Rob Grether, cook and owner of Dashelito’s: Like a kid in the kitchen.
Kids should stay out of the kitchen. But no one’s ever told Rob Grether that. Watching him create his hot sauces in the kitchen of the Green Owl restaurant after hours is to see a 10-year-old crack into a brand new magic set.
To be sure, a child’s heart — and an actual child — are the pulse-points in his three-year-old business. Dashelito’s is named after his son, Dashel. Dash’s smiling face appears beneath a crown of bright red peppers on every five-ounce bottle.
But before there were actual bottles of Dashelito’s, there was Jennie Capellaro, the owner of the Green Owl. Grether asked her to let him try mixing some sauces for her menu items. She gave him the run of the kitchen, and the sauces caught on. Soon, customers were asking if they were for sale to take home.
South of a dark mustache and north of a black soul patch, Grether’s mouth moves a hundred miles an hour. Grether has the natural exuberance of a born salesman.
No wonder he also sells real estate. He ends his long day with Lakepoint Realty, heads home for dinner and the kid’s bedtime, and then will often hit the Green Owl kitchen to cook starting at 10:30 p.m. I caught up with him there as he stirred up a batch of Bourbonaro Sweet Potato, one of six Dashelito’s varieties.
A bright orange-colored light emanates from the sink: It’s nine pounds of firm, freshly washed habaneros. Grether de-stems them and pops each one between his gloved fingers: “They float on the vinegar if you don’t get a hole in them.” A fifth of Kentucky Tavern Bourbon stands guard over a steel tureen of plump, peeled sweet potatoes.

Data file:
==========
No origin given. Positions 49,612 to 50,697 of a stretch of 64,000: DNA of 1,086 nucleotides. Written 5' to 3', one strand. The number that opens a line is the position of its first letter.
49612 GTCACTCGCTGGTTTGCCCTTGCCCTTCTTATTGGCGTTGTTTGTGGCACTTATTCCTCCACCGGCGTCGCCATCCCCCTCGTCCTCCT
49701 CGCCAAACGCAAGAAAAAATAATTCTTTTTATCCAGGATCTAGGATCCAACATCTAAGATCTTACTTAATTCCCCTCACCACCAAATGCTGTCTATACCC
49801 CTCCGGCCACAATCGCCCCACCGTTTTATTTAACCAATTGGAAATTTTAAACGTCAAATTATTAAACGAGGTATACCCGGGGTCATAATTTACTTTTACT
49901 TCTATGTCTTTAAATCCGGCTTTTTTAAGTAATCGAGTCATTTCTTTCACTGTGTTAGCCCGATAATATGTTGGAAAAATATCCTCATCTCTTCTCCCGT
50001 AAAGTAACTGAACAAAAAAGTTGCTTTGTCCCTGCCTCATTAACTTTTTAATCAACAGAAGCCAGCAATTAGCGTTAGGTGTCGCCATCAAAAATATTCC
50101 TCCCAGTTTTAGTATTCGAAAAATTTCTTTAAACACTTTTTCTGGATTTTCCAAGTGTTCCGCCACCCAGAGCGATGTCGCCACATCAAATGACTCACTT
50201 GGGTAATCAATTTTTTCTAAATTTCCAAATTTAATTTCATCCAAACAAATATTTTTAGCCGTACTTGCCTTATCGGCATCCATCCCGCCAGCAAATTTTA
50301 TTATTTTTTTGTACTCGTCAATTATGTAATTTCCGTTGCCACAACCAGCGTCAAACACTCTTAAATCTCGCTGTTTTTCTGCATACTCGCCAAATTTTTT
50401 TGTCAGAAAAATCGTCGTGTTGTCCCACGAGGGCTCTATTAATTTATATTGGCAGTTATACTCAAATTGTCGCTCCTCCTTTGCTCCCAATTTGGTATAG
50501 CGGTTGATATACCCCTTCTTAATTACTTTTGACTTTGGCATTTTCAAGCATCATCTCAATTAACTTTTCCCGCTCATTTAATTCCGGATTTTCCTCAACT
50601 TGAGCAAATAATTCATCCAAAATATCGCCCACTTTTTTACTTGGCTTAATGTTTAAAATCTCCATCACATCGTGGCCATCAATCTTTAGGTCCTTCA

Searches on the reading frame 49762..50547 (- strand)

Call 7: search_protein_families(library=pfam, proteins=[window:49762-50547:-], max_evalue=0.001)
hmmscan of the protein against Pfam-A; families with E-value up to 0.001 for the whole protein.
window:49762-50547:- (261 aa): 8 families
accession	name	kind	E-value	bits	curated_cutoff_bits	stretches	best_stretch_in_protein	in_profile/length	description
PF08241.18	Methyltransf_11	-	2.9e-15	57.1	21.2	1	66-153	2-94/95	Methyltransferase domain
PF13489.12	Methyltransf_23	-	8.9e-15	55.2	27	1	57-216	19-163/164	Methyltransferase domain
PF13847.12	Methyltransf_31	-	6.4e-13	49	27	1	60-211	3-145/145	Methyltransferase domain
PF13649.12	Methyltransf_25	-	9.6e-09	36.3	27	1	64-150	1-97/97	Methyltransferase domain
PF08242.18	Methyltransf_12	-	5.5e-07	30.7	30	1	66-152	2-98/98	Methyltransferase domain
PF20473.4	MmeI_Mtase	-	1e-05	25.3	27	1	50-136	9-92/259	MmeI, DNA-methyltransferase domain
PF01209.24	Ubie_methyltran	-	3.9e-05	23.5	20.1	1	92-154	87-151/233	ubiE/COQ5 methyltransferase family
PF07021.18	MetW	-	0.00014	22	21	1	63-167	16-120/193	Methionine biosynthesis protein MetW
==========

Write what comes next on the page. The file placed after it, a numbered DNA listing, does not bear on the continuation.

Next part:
Unlike many small-batch hot sauce creators, Grether is less concerned with the total heat factor of his recipes than he is on how his mixtures complement foods. The Bourbonaro he’s making tonight is among his two hottest. But its flavors, those of sweet potato and just a hint of bourbon and raisin, rise easily above the habanero flames.
The Original Green Fire is a special concoction due to its garlic undertone. Smoking Green Owl, the mildest, has a peppy innocence that reminds me of the peppery, highly spiced sauces I’ve enjoyed in the Caribbean. The others are Red Honey Habanero, Sweet Heat Hot Pepper and Undertow Caribbean Curry. They sell for $4 a bottle through dashelitos.com.
Grether’s two careers came together in 2012 when he talked with the owners of the Madison Mallards about advertising opportunities for his real estate business and ended up providing the team’s official hot sauce. Grether had them write a line in his contract that guarantees a lifetime free Bouncy House pass for Dashel. “It’s laminated and everything,” says Grether.
Dashelito’s is carried in approximately 40 stores statewide and at local restaurants including the Weary Traveler, Dexter’s Pub, the Caribou, the Tip Top and Dotty Dumpling’s Dowry.
What’s Grether’s favorite Dashelito’s sauce?
“It depends on the dish,” he says. “Sometimes I just like ketchup.”